Given that I picked this book up entirely because of its title, I must congratulate whoever leaped on the general feeling of the nation and decided that this would be something frequently googled. Whoever thought Mark Francois would be good for PR?
Not all Brexit here however, as while the book is set a little into a future where it's already happened, this is more of a satirical exploration of the implications of Big Tech and corporate power, as they slither their way further into our lives.
Trina works for Green, a "disruptor" company which makes its money by running a horde of micro-taskers (MTs). These people work in their homes, completing giant projects that have been broken down into the smallest possible package, to improve both ease of task and an utterly complete level of secrecy. No surprise then that the massive projects, centred around the local estate of Edmundsbury, aren't entirely noble.
Simultaneously, Hugo, local activist and budding political careerist for the England Always party is trying to get the last few residents of the estate out of their homes in order to allow a developer to begin the gentrification process. And finally Jess is dealing with the increasingly common problem of maintaining boundaries between public and private life, as she finds herself driven to create social change via dozens of alter egos.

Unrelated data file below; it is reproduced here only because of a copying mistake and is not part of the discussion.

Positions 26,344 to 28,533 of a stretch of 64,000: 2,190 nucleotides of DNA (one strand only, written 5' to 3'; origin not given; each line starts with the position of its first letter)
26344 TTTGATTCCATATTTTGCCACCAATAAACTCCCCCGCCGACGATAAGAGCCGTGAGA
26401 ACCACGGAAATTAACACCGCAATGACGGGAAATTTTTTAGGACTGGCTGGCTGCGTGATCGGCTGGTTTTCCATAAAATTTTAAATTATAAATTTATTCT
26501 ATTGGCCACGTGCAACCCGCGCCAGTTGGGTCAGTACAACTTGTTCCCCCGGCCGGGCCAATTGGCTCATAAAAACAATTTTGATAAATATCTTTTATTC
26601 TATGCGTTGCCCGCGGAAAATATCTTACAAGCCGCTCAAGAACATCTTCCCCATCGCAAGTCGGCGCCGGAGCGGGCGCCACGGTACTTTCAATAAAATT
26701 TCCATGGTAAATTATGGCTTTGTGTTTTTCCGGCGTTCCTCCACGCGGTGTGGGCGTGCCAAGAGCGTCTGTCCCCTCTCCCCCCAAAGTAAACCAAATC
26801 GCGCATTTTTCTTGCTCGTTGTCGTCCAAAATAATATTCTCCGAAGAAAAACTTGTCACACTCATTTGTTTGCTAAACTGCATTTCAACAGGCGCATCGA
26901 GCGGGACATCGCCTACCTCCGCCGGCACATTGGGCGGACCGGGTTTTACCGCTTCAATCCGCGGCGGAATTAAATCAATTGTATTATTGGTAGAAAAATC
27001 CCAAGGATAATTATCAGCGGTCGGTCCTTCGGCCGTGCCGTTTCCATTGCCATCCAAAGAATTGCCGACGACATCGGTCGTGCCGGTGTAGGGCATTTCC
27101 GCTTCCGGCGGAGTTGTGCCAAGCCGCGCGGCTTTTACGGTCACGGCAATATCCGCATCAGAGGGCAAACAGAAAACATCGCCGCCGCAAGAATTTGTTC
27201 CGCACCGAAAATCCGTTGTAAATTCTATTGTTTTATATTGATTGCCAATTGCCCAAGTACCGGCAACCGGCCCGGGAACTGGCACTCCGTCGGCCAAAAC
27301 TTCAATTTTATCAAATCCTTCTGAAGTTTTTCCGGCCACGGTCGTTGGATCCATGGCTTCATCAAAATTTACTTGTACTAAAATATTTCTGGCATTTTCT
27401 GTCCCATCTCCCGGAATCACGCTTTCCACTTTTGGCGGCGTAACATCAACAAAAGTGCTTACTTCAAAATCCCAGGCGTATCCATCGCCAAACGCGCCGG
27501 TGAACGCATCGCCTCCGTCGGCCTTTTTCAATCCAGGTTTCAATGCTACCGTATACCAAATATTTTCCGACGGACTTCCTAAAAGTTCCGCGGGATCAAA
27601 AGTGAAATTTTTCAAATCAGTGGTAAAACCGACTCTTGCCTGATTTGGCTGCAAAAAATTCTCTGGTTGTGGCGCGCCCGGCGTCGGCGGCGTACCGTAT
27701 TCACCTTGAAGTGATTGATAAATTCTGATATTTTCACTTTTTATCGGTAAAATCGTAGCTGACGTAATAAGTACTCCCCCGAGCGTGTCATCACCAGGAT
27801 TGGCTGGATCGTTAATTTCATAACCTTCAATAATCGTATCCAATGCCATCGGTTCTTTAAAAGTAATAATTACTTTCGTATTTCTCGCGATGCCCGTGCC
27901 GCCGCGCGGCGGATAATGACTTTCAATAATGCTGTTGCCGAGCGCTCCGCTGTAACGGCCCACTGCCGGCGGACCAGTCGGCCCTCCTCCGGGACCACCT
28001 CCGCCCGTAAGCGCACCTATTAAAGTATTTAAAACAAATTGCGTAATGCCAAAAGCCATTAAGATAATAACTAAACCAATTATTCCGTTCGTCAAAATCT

Add onto all of that the rise of anti-privacy protesters, and the phrase "powder keg" seems most appropriate.
This is about as topical as it is possible to get without actually being the news. We've got Daily Mail columnist stand-ins, Brexit Party-themed thugs, the gig economy, and worryingly shiny-suited corporate interests pushing all the different levers and seeing which way people move. It also manages a chilling look into the head of someone slowly adjusting their politics to match the issues of the day, cutting a bit close to the bone in today's world of data-driven population manipulation.
You might fear it would be dry, given the subject matter and how much it digs into them, but actually the action clips along, and I found myself reading into the night more than once. It's also unexpectedly entertaining, eliciting no small number of chuckles.
One I'll heartily recommend, even if I still think the title sounds like a particularly sneaky football team.